Charlie’s Sandwich Shoppe: Obama Is a Good Tipper
Before taking the stage in front of thousands of supporters in Roxbury during a rally for Senate-hopeful Ed Markey, President Barack Obama had to refuel following the trip from Washington, D.C., so he stopped to grab a burger from a Boston sandwich shop.
“He had a cheeseburger with lettuce, and tomato, and mustard,” said Arthur Manjourides, who runs Charlie’s Sandwich Shoppe in the South End with his brother, Chris. “He had French fries, too.”
Manjourides had no clue that Obama would be stopping in to get a bite to eat on his way to the campaign event, and was shocked by when he saw the president stroll into the packed sandwich spot during their lunch rush. “I saw a lot of police on the street and I figured they were driving by, or just guarding the street. But when Secret Service came in with the dogs? It was very, very exciting,” he said.
The president was personable as he hung around the eatery for close to an hour, chatting with residents, and pushing Markey’s name into the ears of potential voters, Manjourides said. Obama, who was flanked by Markey and Mayor Tom Menino, told the shop owners that he heard they had “really good food,” so he wanted to try it. Manjourides said the Commander in Chief placed his order to go, before heading back to the line of black cars outside, and off to the rally in Roxbury. While in Charlie’s, no one asked anything political, said Manjourides, and Obama stood by and let customers take pictures with him as he waited for his order. “It was a very festive, happy time,” he said. “The place was packed. Anyone that wanted to take a picture with him he would stand there and let them.”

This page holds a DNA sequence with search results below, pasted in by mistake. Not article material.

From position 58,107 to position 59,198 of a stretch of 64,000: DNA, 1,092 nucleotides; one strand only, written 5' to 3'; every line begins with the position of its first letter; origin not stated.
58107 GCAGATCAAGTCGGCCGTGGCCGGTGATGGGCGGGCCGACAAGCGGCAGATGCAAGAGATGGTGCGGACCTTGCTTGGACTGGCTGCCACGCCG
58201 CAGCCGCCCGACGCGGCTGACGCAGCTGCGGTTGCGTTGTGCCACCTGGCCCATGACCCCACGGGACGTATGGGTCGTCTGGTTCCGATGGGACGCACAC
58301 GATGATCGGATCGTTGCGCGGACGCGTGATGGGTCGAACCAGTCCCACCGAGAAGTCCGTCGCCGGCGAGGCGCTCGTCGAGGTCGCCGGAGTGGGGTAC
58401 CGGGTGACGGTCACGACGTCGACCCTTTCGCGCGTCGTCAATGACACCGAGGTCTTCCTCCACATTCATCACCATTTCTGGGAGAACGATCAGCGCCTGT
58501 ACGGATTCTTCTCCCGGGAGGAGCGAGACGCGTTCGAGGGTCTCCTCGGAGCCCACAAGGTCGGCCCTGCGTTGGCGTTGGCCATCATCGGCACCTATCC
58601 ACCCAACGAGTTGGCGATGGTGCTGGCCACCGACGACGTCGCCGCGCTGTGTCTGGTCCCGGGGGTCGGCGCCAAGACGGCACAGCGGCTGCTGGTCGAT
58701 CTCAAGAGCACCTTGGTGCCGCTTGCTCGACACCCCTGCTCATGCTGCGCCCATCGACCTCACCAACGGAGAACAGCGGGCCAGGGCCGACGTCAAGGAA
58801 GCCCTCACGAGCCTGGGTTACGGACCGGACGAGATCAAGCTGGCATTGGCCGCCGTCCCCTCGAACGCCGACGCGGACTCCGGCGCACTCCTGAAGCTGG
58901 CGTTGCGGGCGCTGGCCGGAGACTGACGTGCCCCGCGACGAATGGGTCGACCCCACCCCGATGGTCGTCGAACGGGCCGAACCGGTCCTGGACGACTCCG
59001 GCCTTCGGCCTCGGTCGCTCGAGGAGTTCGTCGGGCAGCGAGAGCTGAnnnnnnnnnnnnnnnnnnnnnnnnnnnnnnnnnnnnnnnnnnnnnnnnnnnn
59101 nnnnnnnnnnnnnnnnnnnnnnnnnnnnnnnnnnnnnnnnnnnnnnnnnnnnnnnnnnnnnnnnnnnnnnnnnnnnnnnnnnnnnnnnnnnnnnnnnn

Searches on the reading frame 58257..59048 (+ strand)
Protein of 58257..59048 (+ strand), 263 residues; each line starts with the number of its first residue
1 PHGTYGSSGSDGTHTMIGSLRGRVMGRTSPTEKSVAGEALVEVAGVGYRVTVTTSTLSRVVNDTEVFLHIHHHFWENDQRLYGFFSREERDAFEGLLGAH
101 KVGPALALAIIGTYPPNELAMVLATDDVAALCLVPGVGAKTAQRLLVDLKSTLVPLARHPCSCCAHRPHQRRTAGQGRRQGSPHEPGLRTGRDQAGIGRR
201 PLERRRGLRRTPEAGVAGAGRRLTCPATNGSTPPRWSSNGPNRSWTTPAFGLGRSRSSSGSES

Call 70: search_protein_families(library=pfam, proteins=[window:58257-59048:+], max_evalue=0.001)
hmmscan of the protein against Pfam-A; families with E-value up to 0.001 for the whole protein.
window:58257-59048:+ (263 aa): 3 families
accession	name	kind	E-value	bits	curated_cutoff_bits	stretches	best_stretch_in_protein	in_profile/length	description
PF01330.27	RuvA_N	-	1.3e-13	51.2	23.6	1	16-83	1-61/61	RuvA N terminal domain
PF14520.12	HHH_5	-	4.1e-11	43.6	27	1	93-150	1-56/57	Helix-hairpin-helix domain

Manjourides wife got to hug the president, and afterward told her husband that “she was never going to wash her shirt again.”
Obama told Manjourides he was going to eat in the car before putting down a $20 from his own pocket for the $8 meal, and walking out the front door. “He left a good tip.”
At the rally on Tuesday, Obama spoke for a little over 23 minutes, joking at the start of his address that he wouldn’t talk about the Chicago Blackhawks, who open the Stanley Cup finals tonight against the Boston Bruins in Chicago, the president’s hometown.
During his speech, he recounted a story from his stop at Charlie’s in the South End before shifting his focus to the Markey campaign.